By: Anne Schroeder Mullins,
Nancy Brinker is steamed.
As the founder of the Susan G. Komen for the Cure organization,
Brinker has been dragged back into a debate she thought had been settled long ago.
“I’m mad that we’re talking about mammograms again,” Brinker says. “This, to me, seems to be a very stupid thing to be discussing right now because we know it works, and it works a whole lot better than a lot of other things that people do.”
Brinker’s frustrations spring from a government task force report issued in mid-November that recommended that women get mammograms starting in their 50s — not in their 40s, as had been previously counseled. The new recommendations have triggered confusion and put Brinker in the middle of the controversy.
Her organization continues to recommend that most women start getting mammograms at 40. But the bigger issue for Brinker is the fallout from the report.
“What’s going to happen is that private insurers are going to look at [the panel’s recommendations], and they’re going to slice back. They’re going to say, ‘No, we’re just going to pay for mammograms every other year,’” Brinker fumes. “But they’re going to have us to deal with in a significant way because we’re mobilizing.”
Brinker isn’t one to shrink from a fight. In 1982, she launched the organization after promising to do everything she could to eradicate the disease that claimed the life of her sister, Susan G. Komen. At the time, Brinker was a 32-year-old ex-Neiman Marcus saleswoman. In the years since, Susan G. Komen for the Cure has emerged as one of the most recognizable institutions in the country.
The group’s signature pink ribbon has made its way onto everything from Visa cards to Mott’s apple juice. And its annual Race for the Cure brings together thousands of people on behalf of fighting breast cancer: In 2009, 45,000 people participated in the race, which raised $4.3 million. As the most expansive network of breast cancer activists and survivors in the world, the organization has put nearly $1.5 billion into the fight since its founding.
Branding expert John Weber says Brinker’s marketing campaign — which has gone so far as to cast the Egyptian Pyramids in pink lights — has been so effective that it has served as a model to others. “They’ve taken what can be and often is a horrible and hideous disease, and they have approached this whole thing from a very positive standpoint,” Weber says. “What they’ve done kind of transcends the brand; it’s become a movement.”
“She’s a diplomat,” says Minority Whip Eric Cantor (R-Va.). “She’s accepted across partisan lines and operates, really, as an ambassador.” Indeed, Brinker served as ambassador to
Cantor is just one of Brinker’s many friends on Capitol Hill. Other close allies include Rep. Debbie Wasserman Schultz (D-Fla.), a breast cancer survivor; Sen. Kay Bailey Hutchison (R-Texas); and Rep. John Dingell (D-Mich.).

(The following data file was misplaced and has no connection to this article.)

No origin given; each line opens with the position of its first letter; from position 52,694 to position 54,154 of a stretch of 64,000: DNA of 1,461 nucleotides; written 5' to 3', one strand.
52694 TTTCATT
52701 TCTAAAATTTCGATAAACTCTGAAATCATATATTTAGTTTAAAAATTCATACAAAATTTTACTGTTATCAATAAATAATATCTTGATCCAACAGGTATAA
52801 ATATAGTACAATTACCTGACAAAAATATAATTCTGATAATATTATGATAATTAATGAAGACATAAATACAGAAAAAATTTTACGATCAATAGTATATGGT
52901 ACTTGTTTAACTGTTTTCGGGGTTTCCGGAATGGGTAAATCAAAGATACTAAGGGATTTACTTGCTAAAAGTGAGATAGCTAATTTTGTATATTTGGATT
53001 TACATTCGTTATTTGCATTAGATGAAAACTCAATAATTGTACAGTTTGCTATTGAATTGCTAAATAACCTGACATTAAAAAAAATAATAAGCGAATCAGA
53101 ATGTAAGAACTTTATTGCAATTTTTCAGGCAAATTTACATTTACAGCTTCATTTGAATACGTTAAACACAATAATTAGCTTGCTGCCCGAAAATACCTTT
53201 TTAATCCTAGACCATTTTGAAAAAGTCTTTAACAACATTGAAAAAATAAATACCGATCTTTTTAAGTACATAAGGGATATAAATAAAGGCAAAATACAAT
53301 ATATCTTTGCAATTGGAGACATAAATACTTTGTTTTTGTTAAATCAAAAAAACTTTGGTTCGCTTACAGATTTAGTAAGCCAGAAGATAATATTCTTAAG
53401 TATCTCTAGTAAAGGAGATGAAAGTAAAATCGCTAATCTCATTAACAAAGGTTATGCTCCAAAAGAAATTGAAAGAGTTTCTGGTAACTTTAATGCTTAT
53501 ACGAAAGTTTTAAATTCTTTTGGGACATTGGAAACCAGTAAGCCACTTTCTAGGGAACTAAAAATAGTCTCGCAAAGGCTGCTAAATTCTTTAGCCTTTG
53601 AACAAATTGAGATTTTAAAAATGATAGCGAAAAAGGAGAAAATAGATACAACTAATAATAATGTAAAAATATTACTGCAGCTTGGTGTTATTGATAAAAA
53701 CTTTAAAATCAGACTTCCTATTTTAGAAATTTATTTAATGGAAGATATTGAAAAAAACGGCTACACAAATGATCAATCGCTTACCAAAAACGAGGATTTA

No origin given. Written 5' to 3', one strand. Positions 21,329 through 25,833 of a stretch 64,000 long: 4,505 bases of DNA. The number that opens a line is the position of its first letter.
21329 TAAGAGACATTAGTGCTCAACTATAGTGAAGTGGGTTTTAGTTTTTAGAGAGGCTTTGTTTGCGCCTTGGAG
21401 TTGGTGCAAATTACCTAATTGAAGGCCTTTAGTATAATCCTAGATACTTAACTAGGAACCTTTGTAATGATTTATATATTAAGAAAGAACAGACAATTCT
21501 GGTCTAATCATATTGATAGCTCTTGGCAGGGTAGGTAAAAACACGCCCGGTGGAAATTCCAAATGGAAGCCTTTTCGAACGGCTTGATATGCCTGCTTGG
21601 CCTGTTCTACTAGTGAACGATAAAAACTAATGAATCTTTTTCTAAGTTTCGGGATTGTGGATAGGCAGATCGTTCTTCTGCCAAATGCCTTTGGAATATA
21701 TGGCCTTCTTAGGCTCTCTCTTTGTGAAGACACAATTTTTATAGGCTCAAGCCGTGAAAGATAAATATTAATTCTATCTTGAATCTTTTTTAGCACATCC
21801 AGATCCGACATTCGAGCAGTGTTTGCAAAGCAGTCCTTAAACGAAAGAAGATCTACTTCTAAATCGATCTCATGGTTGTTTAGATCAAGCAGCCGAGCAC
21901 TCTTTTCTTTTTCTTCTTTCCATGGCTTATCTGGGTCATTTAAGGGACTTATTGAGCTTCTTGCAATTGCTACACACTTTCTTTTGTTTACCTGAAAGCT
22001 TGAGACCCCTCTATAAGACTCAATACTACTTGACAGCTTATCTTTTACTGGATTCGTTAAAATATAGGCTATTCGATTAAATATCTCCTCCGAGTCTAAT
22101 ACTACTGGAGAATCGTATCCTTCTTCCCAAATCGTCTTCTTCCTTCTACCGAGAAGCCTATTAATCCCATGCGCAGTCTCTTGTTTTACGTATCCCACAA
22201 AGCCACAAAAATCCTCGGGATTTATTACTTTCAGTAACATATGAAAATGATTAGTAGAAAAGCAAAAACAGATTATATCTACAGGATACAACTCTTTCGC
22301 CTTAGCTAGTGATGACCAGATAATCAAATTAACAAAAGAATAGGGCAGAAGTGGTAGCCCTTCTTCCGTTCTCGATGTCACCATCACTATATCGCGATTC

“She’s going to solve this damn cancer thing,” Dingell says.
Dingell first came into contact with Brinker legislatively when he was shepherding a bill regarding mammograms and Pap smears. “We got a rumor that [then-President George H.W.] Bush was getting ready to veto the bill,” Dingell says. “I didn’t know how the hell we could deal with the thing, so I called [Brinker] up and told her he was going to veto it because it was too much intrusive government. In about an hour, she came back to me and said it will be fine.”
This, he says, “cemented a very close and valued friendship.” Such friendships will come in handy as Brinker fights to ensure that the panel’s recommendations don’t upend her life’s work.
Susan G. Komen for the Cure recently helped pass an amendment to the Patient Protection and Affordable Care Act, authored by Sen. Barbara Mikulski (D-Md.), that would ensure that breast cancer screening is available for women ages 40 through 49. And Brinker won’t stop until the amendment is included in the final health reform bill.
“Mammography is still our best tool for early detection and successful treatment of this disease,” Jennifer Luray, head of the group’s Advocacy Alliance, told a House committee in early December. “We need to focus our attention on increasing access to screening. Currently, one-third of women are not being screened due to a lack of access, education and awareness.”
But in her fight to eradicate breast cancer, Brinker — who is herself a breast cancer survivor — wants Congress to do more than just expand access to screenings.
“If we have monitors that can see what you had for lunch as you walk through the airport, do you want to tell me we don’t have the technology that can detect a woman’s tumor, or a deep tumor in another kind of cancer patient, [and] tell you whether the tumor’s indolent or aggressive?” Brinker says. Such technology “is here. We just need to gather the political will to get it.”
And to do just that, Susan G. Komen for the Cure knows its next act: hosting a national technology summit in 2010.